The Greeks have Hades, the Vikings have Hel, and the Romans have Pluto—every culture across the globe has a god or goddess of the underworld. To the Egyptians, Anubis was that god and the Anubis symbol was always associated with death and what comes after. According to Egyptian mythology, Anubis preceded the ancient Egyptian god Osiris as the god of the underworld.
Origin of Anubis
The ancient Egyptian god Anubis was called “Inpu” or “Anpu.” These words are believed to have referred to the deterioration or decaying process a body goes through once it dies.
Anubis is believed to have originated with the Greeks, who later renamed the Egyptian god of the underworld as such. In ancient Egyptian religion, Anubis was the guardian and protector of the burial chambers, cemeteries, and tombs.
Throughout Egyptian culture, Anubis has always been associated with an unidentified canine or animal like a jackal, fox, or wolf.
There are a lot of theories surrounding the origin of the Egyptian god Anubis. One theory says that he was born to the domestic goddess Bastet, the cow goddess Hesat and the sun god Ra.
However, when the Osiris myth became popular in the Middle Kingdom, it was believed that Anubis was the illegitimate son of Osiris and Nephthys, the Egyptian goddess of darkness and death.
Like most gods in the past, Anubis has a female counterpart. Anput was the Egyptian goddess of purification and the exact opposite of Anubis. Anubis was believed to have a daughter, Qebhet, a serpent deity who assisted her father with various tasks in the underworld.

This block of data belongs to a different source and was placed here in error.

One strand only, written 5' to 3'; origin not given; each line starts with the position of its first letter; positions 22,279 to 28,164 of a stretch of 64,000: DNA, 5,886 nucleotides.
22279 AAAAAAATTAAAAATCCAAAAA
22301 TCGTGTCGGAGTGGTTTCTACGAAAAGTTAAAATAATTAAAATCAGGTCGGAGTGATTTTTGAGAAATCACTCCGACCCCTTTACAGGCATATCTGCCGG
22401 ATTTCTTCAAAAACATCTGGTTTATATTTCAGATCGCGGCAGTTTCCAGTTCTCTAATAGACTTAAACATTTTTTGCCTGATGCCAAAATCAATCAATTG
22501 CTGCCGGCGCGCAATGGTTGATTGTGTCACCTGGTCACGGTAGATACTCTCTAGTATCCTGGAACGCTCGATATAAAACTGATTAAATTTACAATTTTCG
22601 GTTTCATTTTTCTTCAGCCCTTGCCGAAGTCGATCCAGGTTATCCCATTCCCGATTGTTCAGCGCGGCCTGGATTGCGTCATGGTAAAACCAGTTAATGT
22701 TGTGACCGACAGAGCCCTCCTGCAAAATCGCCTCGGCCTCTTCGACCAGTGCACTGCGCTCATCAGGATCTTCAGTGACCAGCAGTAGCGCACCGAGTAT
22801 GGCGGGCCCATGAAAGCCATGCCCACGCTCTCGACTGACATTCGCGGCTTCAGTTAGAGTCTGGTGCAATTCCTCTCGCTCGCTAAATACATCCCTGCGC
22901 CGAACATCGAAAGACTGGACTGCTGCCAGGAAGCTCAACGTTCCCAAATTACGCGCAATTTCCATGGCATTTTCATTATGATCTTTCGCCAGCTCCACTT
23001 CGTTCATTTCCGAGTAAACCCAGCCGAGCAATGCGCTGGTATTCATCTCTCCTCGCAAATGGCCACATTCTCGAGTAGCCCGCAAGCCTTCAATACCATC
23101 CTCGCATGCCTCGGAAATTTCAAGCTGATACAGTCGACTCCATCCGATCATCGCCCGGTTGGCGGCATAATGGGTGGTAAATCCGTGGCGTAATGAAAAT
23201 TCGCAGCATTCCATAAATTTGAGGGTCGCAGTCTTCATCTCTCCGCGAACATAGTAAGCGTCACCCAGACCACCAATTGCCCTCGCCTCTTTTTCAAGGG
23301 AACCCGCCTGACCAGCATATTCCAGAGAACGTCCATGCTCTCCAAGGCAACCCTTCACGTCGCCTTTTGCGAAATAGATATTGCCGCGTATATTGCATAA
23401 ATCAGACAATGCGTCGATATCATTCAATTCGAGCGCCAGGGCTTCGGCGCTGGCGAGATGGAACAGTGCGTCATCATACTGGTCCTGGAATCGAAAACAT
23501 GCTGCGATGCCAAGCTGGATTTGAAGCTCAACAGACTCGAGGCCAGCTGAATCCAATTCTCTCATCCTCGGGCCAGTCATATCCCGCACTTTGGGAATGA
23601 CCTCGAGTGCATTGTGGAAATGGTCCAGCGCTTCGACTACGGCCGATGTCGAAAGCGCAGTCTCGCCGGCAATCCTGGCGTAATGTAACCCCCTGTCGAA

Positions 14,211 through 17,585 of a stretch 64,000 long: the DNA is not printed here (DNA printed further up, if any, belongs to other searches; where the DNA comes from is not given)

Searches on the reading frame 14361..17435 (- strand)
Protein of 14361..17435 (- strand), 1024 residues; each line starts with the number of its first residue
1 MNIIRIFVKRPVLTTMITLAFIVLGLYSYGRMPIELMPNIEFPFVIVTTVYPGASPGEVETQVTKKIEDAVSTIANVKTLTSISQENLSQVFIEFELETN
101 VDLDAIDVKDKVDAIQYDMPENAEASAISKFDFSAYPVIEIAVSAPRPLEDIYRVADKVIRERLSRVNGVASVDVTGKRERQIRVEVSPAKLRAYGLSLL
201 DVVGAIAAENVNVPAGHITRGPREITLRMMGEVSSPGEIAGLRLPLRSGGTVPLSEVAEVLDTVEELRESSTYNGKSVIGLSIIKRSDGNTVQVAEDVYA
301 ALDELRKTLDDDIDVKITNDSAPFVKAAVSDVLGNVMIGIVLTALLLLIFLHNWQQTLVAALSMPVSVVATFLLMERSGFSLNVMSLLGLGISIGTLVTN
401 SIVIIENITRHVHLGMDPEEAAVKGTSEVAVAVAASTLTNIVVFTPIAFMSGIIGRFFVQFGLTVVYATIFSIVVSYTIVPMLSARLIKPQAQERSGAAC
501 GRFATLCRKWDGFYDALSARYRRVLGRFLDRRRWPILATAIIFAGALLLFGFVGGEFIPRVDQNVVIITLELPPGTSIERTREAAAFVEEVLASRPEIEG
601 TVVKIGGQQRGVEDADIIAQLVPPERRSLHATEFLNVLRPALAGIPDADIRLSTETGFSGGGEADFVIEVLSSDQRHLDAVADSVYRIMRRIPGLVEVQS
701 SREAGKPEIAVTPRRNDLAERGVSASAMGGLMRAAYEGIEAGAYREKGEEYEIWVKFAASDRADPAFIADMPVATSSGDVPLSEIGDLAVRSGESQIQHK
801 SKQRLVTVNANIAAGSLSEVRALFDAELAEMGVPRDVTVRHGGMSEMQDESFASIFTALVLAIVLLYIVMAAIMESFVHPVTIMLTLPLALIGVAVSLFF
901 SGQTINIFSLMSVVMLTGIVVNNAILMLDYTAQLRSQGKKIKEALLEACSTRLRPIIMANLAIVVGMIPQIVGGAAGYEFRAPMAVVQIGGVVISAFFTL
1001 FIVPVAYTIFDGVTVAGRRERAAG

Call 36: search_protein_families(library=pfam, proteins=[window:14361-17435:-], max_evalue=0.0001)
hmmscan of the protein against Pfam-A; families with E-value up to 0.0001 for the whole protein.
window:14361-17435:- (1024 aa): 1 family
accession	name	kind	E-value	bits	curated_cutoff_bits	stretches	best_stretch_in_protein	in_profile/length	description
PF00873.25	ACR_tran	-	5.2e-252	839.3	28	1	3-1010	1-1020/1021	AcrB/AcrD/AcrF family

Anubis Symbols and Their Meanings
Like most Egyptian deities, Anubis had many roles to play. As such, he had multiple symbols associated with his awesome powers. Here are some of the most common Anubis symbols and what they mean.
Jackal or Jackal Head
Anubis is often symbolized by a jackal. It’s theorized that this is so because the actual animal is closely associated with the scavenging of the dead.
Anubis is also identified as the god of mummification and embalming. As such, the gauze often used to wrap the mummies during mummification is another Anubis symbol.
Crook and Flail
In ancient Egypt, the crook and flail were particularly important symbols of kingship and royalty. In fact, if you look at most ancient Egyptian hieroglyphs, symbols, and drawings, you will see many deities depicted as holding either one or both of these things.
Many cultures closely associate dark colors or hues with the dead, and the Egyptians were no exception. In most ancient Egyptian paintings and art in general, you will find Anubis mostly represented in dark hues. This is by design.
It symbolizes the color that a corpse turns to after embalming. Anubis was also associated with the color black, which, coincidentally, was also closely associated with the Nile River.
When it came to the Nile River, the color black was used as an emblem of regeneration or rebirth as the river gave life to the land. Since Anubis was closely associated with the afterlife, this color became his too.
Anubis Symbolism in Ancient Egypt
As the god of the underworld, Anubis was widely regarded as the symbol of death in Egyptian mythology. His primary role was to safely guide the souls of the deceased into the underworld, where they would be judged.
Anubis was also a symbol of protection for his role of safeguarding the souls of the deceased from the vicious torments and scavengers that ravaged the path toward the underworld. This symbolism was reiterated when Anubis restored the body of Osiris after Set had dismembered it.
Anubis as the Protector of Graves and Tombs